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How boaters can protect their boats for the 2024 Atlantic hurricane season

by Sea Tow Foundation 19 Jun 14:44 UTC
Always on hand.. © Sea Tow

The National Oceanic and Atmospheric Administration (NOAA) released its official predictions for the 2024 hurricane season with 23 named storms (winds of 39 mph or higher), 11 predicted to develop into hurricanes (winds of 74 mph or higher) and five that could strengthen into major category one, two or three hurricanes (with winds of 111 mph or higher). The 2024 Atlantic hurricane season could be one of the most active on record.

While the season started on June 1 and runs through Nov. 30, usual peak activity occurs in August and September. However, storms have formed before the official start date over the past 10 years.

Captain John Ward, owner of Sea Tow Destin and Pensacola, is proud to share his time-honored advice to boaters, with tips to prepare for the 2024 Atlantic hurricane season. He has been a key resource in catastrophe response efforts following all major storms that have made landfall since he joined the Sea Tow network in 2004.

"As a third-generation captain, I have seen the devastation that a storm can cause," said Captain Ward. "I'm happy to offer tips for boaters to consider when making their storm plan. There are critical steps to take with each stage of a storm, but most importantly is preparation well in advance."

Captain Ward offers the below tips for a hurricane response action plan:

  • Prepare early. Keep in mind that services in the area must prepare too and will shut down in advance of the storm. If the boater depends on the services of others to assist with their vessel, provide them with enough time so that they can also help themselves.
  • Arrange a prepaid haul-out service for the vessel. Some marinas have waiting lists of more than 150. Boaters most likely will not be able to find a marina to haul and store a boat a few days before a storm is predicted to make landfall.
  • If the boat cannot be hauled out, move it to a "hurricane hole" to ride out the storm. A "hurricane hole" is a spot relatively sheltered from wind and storm surge. That location should be determined long before an impending storm is even a conversation. For the storm plan, be sure to calculate the time and travel to get there and how the vessel will be secured.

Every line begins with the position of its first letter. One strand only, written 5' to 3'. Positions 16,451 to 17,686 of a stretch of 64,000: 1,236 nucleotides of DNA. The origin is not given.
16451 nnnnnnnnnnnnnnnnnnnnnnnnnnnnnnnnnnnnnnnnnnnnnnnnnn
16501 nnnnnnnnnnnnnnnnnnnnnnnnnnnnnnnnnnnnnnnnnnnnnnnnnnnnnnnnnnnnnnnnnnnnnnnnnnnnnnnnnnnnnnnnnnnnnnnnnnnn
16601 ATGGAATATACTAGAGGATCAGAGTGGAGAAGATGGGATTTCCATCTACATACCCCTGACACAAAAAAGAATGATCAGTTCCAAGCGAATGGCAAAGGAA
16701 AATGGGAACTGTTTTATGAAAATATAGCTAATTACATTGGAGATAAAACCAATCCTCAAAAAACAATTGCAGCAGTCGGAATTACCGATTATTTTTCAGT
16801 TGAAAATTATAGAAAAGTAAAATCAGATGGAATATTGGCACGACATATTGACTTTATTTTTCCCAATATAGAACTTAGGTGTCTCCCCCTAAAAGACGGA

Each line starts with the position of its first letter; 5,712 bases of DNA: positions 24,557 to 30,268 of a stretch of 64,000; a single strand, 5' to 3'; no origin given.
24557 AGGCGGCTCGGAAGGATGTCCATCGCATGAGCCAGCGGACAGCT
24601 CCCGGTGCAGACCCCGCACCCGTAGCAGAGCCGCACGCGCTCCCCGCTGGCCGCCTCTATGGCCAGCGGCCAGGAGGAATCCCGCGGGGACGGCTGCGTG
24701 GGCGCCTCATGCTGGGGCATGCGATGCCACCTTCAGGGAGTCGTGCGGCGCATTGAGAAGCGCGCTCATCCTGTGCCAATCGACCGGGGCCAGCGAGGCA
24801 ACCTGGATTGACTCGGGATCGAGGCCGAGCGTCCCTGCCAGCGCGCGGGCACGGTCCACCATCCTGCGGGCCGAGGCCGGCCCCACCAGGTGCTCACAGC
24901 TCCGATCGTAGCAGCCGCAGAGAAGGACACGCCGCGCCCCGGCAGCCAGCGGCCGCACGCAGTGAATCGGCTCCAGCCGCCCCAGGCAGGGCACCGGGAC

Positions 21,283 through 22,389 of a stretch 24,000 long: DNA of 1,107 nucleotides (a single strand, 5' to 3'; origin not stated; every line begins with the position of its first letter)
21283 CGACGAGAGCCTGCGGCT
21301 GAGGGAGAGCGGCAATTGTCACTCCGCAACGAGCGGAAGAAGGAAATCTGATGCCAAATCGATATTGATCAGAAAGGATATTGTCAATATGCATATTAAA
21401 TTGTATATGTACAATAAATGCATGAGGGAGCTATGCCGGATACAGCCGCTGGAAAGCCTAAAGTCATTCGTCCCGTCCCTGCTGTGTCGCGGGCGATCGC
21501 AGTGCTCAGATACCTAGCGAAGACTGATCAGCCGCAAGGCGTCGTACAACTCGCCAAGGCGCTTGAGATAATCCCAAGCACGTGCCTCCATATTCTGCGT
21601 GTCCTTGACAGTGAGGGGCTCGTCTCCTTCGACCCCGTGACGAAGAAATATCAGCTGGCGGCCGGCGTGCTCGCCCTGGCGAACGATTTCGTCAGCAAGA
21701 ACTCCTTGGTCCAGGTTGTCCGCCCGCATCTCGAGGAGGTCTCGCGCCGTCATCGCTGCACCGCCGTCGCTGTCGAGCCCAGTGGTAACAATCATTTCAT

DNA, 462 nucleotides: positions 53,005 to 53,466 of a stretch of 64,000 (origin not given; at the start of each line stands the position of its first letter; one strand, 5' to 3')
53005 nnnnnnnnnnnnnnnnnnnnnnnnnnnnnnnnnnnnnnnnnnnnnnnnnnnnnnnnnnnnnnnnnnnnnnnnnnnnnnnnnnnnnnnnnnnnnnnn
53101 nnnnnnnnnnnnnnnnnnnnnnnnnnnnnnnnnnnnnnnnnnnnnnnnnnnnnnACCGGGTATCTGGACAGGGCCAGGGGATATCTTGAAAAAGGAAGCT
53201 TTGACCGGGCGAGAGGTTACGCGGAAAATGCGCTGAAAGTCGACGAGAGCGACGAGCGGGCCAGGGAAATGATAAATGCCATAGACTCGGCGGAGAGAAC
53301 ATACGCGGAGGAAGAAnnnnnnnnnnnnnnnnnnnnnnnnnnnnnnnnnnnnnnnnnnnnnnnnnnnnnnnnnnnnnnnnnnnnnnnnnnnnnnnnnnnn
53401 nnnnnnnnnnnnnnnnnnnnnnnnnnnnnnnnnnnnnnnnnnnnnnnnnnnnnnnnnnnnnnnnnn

• If the boat is stored at a marina, the boater must know and understand the marina management's storm plan and their obligations.
  • Know and understand the boat insurance policy and its coverages. Some require a hurricane plan prior to a storm approaching.
  • If leaving the boat in its slip, double up all lines so that if one breaks, there's a secondary in place to hold the boat.
  • Once the boat is in position to ride out the storm, lower all VHF and radio antennas so that they are down. Remove all vinyl windows and Bimini tops.
  • Duct tape the deck hatches down. If they are not sealed and if the wind catches, the latch can break and open up, ultimately ruining the interior of the boat.
  • Once the storm has passed and the boat is back under way, be mindful of debris. Anything can land in the water such as trees, refrigerators or cars, and becomes an unmarked hazard.
  • Have a post-storm plan in place in the event a home dock is displaced or destroyed.
  • If a boat is damaged by a storm, it is important to work with local, licensed and insured companies only. Sea Tow has the experience to safely recover property and has established relationships with most marine insurers to work with directly for a stress-free process.

Beyond the member only on-water assistance services that it's known for, Sea Tow has responded to every major hurricane since 1989 to assist with vessel recovery and clean-up efforts. For specific questions about hurricane preparation or post-storm recovery, please contact a local Sea Tow franchisee. To find the nearest Sea Tow location, use the service locator at

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